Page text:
Monday, January 11, 2010

This Tumblr Thing

The topic of Tumblr came up in conversation the other day, and it lead to three types of responses.
  1. What's Tumblr?
  2. Tumblr's awesome!
  3. Sell me on Tumblr.

Twitter's not a great venue for real answers to 1 and 3, so I figured I'd take a swing at it here, starting with question 1.

Tumblr is a free blogging service, like blogger. You create an account, they host the blog, simple as that. It's very lightweight and easy to use, and it has some very nice bookmarklets available to make it easy to post rich content (embedded images, music, video and such). One of the guys behind it is also the guy[1] behind instapaper, one of my favorite services.

So, that's all well and good, but if that's all there is to it, who cares? And thus we get to response #3.

First off, Tumblr is probably the easiest of the blogging services to use. If you just want to capture your thoughts and the interesting things you've found on the Internet, then there's no easier platform. I had previously considered blogger to be the easiest one to use - the blog you'd set up for your mom - but tumblr is simpler still. So if you only want to maintain one blog, and you don't want to worry about things like versions and plugins, tumblr is probably the best choice.[2]

Second, that ease of use still floats on top of a layer of fairly robust system, allowing for an account to have numerous blogs. This offers a utility that might be familiar to Livejournal users - it's wonderfully set up for temporary, purposed accounts, such as a journal for a character in a game. As such, it's worth just having an account to be able to use it for specialized interests. Also, like Livejournal, it includes a view of all the other tumblr blogs you follow via your dashboard. it's not as sophisticated as LJ's friend management, but it does the job for basic friend & community stuff.

Third, it's an excellent clipping service. If you purely want to track images, articles and videos that catch your interest. Tumblr's a great bucket to dump those into.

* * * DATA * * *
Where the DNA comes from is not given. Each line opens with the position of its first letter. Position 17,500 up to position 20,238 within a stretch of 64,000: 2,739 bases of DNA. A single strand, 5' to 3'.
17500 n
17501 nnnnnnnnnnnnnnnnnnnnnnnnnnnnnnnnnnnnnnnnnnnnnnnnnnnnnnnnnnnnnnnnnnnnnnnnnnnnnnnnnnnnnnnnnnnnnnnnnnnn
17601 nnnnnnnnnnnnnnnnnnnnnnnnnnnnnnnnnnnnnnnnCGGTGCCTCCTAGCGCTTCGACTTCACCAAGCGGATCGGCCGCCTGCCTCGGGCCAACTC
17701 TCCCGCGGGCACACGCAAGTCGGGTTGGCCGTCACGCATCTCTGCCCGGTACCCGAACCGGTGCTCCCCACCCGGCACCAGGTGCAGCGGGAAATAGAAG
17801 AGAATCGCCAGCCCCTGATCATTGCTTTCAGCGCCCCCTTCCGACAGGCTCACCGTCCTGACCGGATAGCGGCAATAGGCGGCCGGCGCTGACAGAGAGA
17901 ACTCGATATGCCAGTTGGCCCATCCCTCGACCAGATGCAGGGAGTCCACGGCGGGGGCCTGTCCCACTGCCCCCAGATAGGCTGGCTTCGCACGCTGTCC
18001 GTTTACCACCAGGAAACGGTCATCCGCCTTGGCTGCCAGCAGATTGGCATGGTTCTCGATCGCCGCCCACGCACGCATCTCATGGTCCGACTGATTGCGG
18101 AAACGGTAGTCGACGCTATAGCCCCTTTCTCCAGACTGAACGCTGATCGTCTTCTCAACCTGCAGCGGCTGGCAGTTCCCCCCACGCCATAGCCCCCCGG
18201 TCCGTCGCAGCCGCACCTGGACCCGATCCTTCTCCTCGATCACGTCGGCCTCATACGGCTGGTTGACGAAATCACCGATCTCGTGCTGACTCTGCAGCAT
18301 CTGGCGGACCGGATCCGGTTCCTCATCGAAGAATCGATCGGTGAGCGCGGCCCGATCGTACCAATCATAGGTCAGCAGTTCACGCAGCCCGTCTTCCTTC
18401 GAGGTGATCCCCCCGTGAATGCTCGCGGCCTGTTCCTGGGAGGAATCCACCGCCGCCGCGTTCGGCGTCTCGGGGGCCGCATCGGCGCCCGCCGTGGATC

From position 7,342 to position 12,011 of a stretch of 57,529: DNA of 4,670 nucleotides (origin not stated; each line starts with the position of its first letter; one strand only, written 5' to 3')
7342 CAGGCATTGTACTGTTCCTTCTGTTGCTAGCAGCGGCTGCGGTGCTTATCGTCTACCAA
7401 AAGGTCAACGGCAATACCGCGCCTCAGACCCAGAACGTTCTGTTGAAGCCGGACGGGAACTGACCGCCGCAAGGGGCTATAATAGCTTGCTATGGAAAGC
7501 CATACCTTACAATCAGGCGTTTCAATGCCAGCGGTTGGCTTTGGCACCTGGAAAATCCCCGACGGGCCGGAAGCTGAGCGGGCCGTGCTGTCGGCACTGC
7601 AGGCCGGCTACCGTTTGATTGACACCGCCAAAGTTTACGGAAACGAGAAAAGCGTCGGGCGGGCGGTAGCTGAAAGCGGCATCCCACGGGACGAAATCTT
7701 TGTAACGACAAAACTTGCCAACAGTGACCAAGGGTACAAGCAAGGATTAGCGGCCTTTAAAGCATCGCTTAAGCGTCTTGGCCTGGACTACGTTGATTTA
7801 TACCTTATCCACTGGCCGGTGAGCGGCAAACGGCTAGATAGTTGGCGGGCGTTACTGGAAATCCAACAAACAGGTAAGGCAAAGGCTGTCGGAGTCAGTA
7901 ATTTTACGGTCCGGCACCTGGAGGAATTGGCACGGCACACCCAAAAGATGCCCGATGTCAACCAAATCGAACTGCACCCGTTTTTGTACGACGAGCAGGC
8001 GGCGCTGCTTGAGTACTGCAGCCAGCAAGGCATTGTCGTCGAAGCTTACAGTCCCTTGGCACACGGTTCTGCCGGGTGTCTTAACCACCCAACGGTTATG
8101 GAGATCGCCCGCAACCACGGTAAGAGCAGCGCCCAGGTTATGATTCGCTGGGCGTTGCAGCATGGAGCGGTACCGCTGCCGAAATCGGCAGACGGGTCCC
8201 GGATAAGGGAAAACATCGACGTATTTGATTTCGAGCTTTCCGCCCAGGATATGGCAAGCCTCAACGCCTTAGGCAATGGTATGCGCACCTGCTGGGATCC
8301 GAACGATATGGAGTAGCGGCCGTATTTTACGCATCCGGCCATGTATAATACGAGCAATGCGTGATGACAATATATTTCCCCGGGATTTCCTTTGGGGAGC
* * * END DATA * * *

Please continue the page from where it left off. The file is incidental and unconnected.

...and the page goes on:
The last advantage of Tumblr is one that's fairly specific to established bloggers. If you've got a blog that's committed to a particular topic (or even to a particular sort of tone) then you have a commitment to that mode. But sometimes, you just want to post a LOLcat, or a neat picture, or some snarky comment that particularly caught your interest. A second blog that's just for that sort for thing can be incredibly handy, if only for your sanity.

Anyway, Tumblr is far from an end-all-be-all, but it's pretty handy, and if you're curious it's probably worth checking out.

1 - His blog is also a great example of how good a blogging platform Tumblr can be. If you're wondering what a good tumblr can look like, check it out.
2 - I chose blogger for this blog for reasons of simplicity. In retrospect, Tumblr might have been an even better matc


  1. I have a tumblr account. That, and the glory that is the aTumble app for my Droid make me a happy, happy internet user.

    The greatest strength of tumblr's design is that they wanted to create a system that worked really, really well for microblogging, and then made it scale up.

    In fact, the only weakness of Tumblr is its lack of a comment system, to which I have installed, incredibly painlessly, a Disqus plug-in.

    -Forvrin on livejournal.

  2. Oh, nice! The comment thing was the big outstanding question for me but I didn't want to remark on it because I hadn't tested the options. Thank you for cutting out that step!


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